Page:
I have broken bones-titanium plate questions and I would be grateful for your answers and thoughts. on oct 27 I broke my tiba and fibula. Ouch. Had surgery that installed two plates titanium a week later.
The splint they put on was VERY heavy. It started immediately pulling my whole hip and knee out of joint.
A week after the surgery on November 3, they took off my stitches and gave me a boot to wear. Because there was still swelling, they wrapped the affected area including the foot in an ace bandage.
That day, before I came to get the stitches removed, I had not felt much pain at all, and in fact had not taken pain killers. But after the stitch removal and the installation of the bandage and the boot, I started feeling incredible pain. Lots of it. unbearable. I called that night. They told me that is normal. I called the next day, after much back and forth, they were essentially discouraging me from coming in, i decided to come in.
We removed the bandage and saw that everyhwere where the boot had been pushing -- all around the entirety of the foot and ankle, was a big , angry , red bruise. This had not been there before the boot had been put on. I had not even had hardly any swelling fin the ankle or foot.... Now it was very bad.
So, the saturday doc, who was not an orthopedic suergeion and I talked and we decided -- his suggestion -- to give me a light splint and to avoid the boot until the ankle/foot healed. Okay.
So, now, two weeks and some days later, it still hurts like ... quite often. there is edema, and it's not seeming to heal properly. Is it normal for this kind of thing to happen? I hvae friends who think that the foot is now affected and is also having not healing problems, and that the bones may not be healing, either...also, with the weather, it is worse- - that being, it is snowing here today.
please tell me what you think, and if you have had experience like this? What to do?
Usually, patients will gradually decrease the edema and swelling around the surgical site over time. However, since you are nonweight bearing and doing any range of motion of the ankle, the chances of swelling are much higher. So, it is important that you keep the foot elevated above the heart, and wriggle your toes, as much as possible. Moving the toes will help keep the tendons gliding so they do not scar down, but it also helps pump the blood, lymph, and edema back into the body. As will the elevation. Compression also does this. Ice/heat may be of help.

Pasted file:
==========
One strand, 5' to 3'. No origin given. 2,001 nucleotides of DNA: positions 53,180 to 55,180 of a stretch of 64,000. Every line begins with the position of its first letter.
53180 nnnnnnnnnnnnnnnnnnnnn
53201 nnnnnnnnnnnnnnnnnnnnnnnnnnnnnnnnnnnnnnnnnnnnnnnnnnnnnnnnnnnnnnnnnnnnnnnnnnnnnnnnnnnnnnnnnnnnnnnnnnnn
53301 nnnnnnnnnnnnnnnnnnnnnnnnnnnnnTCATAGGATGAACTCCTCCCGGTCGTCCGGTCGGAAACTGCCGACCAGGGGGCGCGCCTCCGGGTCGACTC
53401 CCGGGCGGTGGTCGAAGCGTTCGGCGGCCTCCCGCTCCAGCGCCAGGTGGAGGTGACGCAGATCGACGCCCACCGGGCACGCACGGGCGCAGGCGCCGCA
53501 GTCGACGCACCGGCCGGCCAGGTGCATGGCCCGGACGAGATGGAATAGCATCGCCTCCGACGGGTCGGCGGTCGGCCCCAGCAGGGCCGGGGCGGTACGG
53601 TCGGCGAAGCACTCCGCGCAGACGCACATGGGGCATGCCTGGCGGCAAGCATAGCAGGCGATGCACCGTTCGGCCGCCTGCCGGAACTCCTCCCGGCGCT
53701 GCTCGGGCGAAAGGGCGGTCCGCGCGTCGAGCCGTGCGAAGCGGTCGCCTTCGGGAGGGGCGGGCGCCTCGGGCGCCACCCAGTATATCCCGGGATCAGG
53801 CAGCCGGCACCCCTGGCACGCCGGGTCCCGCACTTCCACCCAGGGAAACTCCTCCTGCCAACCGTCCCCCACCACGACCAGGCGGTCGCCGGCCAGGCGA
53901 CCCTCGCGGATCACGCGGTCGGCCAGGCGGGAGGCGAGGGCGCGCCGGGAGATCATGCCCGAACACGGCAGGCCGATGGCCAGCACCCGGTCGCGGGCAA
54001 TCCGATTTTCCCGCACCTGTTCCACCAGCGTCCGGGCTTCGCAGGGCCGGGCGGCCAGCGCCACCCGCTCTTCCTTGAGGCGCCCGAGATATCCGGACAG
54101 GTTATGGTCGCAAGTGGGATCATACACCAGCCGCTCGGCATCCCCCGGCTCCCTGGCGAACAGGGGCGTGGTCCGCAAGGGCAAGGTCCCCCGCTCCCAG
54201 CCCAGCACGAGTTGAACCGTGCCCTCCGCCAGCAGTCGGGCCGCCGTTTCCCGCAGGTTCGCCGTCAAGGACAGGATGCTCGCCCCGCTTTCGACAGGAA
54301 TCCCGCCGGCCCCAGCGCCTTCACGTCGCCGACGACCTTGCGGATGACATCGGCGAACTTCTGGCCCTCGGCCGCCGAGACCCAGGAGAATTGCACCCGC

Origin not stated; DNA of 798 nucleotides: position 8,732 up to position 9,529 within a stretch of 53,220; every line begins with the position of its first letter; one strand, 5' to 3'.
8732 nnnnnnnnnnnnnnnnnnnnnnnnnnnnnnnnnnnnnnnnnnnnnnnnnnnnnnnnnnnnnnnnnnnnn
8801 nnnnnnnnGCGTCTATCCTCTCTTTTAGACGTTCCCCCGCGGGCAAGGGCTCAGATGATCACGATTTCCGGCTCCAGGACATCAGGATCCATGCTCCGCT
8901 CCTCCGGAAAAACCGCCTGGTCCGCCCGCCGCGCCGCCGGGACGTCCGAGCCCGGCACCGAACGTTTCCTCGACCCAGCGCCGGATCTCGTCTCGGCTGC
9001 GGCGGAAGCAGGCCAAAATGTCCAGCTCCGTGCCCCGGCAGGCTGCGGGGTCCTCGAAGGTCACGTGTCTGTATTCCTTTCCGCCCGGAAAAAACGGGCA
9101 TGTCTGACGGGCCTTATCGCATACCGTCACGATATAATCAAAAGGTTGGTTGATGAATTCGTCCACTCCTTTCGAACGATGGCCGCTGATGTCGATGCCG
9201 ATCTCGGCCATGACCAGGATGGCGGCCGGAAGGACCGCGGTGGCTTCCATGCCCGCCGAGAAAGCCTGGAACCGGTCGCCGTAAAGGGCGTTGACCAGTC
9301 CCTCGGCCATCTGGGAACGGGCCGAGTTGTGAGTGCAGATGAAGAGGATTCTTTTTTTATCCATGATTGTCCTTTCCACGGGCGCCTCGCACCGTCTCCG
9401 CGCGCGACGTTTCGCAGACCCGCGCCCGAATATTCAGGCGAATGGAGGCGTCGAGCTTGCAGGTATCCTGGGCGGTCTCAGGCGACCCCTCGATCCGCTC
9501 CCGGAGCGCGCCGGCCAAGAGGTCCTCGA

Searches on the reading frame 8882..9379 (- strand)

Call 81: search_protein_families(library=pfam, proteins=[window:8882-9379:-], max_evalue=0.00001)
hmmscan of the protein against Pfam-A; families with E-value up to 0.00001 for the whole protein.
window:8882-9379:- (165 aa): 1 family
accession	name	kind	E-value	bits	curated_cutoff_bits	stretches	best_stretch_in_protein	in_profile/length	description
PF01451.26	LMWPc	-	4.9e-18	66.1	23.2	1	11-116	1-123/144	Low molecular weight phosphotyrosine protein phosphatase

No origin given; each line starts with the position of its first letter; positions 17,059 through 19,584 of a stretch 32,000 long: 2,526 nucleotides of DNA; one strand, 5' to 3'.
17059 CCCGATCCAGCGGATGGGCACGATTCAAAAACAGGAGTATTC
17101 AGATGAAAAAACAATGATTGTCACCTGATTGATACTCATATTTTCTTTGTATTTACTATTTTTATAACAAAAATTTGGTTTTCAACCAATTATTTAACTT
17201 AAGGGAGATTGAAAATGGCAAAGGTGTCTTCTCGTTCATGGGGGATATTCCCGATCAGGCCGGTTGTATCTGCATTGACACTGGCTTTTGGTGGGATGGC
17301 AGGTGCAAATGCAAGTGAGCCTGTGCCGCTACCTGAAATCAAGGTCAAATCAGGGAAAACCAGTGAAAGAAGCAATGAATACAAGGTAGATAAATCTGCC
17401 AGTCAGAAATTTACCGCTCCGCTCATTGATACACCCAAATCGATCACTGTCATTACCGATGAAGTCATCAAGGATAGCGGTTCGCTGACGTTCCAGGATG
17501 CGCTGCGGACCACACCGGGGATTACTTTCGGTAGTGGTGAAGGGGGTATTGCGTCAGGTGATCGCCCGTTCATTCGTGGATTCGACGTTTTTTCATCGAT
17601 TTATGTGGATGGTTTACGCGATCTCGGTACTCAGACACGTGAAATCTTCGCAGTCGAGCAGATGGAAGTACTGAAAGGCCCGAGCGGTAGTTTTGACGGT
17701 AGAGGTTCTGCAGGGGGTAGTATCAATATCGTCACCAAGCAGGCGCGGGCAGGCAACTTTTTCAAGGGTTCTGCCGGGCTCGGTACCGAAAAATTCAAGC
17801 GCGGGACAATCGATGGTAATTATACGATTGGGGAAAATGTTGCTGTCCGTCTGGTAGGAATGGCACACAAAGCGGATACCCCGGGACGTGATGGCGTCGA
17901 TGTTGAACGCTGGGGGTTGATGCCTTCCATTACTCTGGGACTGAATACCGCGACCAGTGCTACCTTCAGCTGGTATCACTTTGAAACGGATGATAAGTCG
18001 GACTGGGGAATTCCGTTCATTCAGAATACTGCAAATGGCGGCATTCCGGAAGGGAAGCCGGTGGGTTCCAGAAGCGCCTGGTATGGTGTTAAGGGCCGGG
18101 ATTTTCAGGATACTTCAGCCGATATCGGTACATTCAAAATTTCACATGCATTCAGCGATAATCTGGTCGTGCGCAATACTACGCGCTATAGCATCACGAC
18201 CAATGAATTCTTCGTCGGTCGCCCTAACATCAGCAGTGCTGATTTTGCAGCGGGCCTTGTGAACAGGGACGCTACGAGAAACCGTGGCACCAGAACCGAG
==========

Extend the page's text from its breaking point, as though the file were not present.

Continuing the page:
You first surgical splint was fitted directly to your contours. A fracture boot/brace is one-size-fits-all, so they do not conform to your body shape as well. As such, they commonly have fit problems. It is good that you stood your ground, and went in. There is really no excuse for a patient to develop a pressure sore from immobilization. If the splint/cast/brace/whatever is causing discomfort, it should be looked at, period.
But, that is neither hear not there now, you have to work with what you have now. Most patients will increase their swelling some when the initial surgical splint is taken off and they are more active. Mainly because they are not elevating the foot as much as they did right after the surgery.
If you are allowed to do ankle range of motion, this will help significantly in reducing the edema, in addition to making things a lot easier when you get to begin weight bearing.
If you are taking the light splint off, thats okay, but you should probably keep some compressive wrap around the foot, ankle, leg as long as you have edema. If you have TED hose (like they use in the hospital) or support hose, these also work great for edema.
Bruising, discoloration is expected after a broken bone, and it may not show up completely until about 5 to 7 days after the break. Bone is very vascular (the bone marrow is where the blood cells are made) and bleeds like stink when broken. Then all of the old blood has to be resorbed back into the body. Thus, the discoloration may last up to a month, changing colors every so often.
But, if you still have drainage from the incision or the wounds are not healing well, then you should have them looked at by the surgeon. Peripheral swelling usually affects the wound healing, but the bone is probably doing okay. The only way to know is to have an x-ray of the bone and have the skin inspected.
Keep your foot elevated as much as possible, use a compression wrap of some type, wriggle your toes, and apply ice/heat as needed. See your surgeon if you are concerned.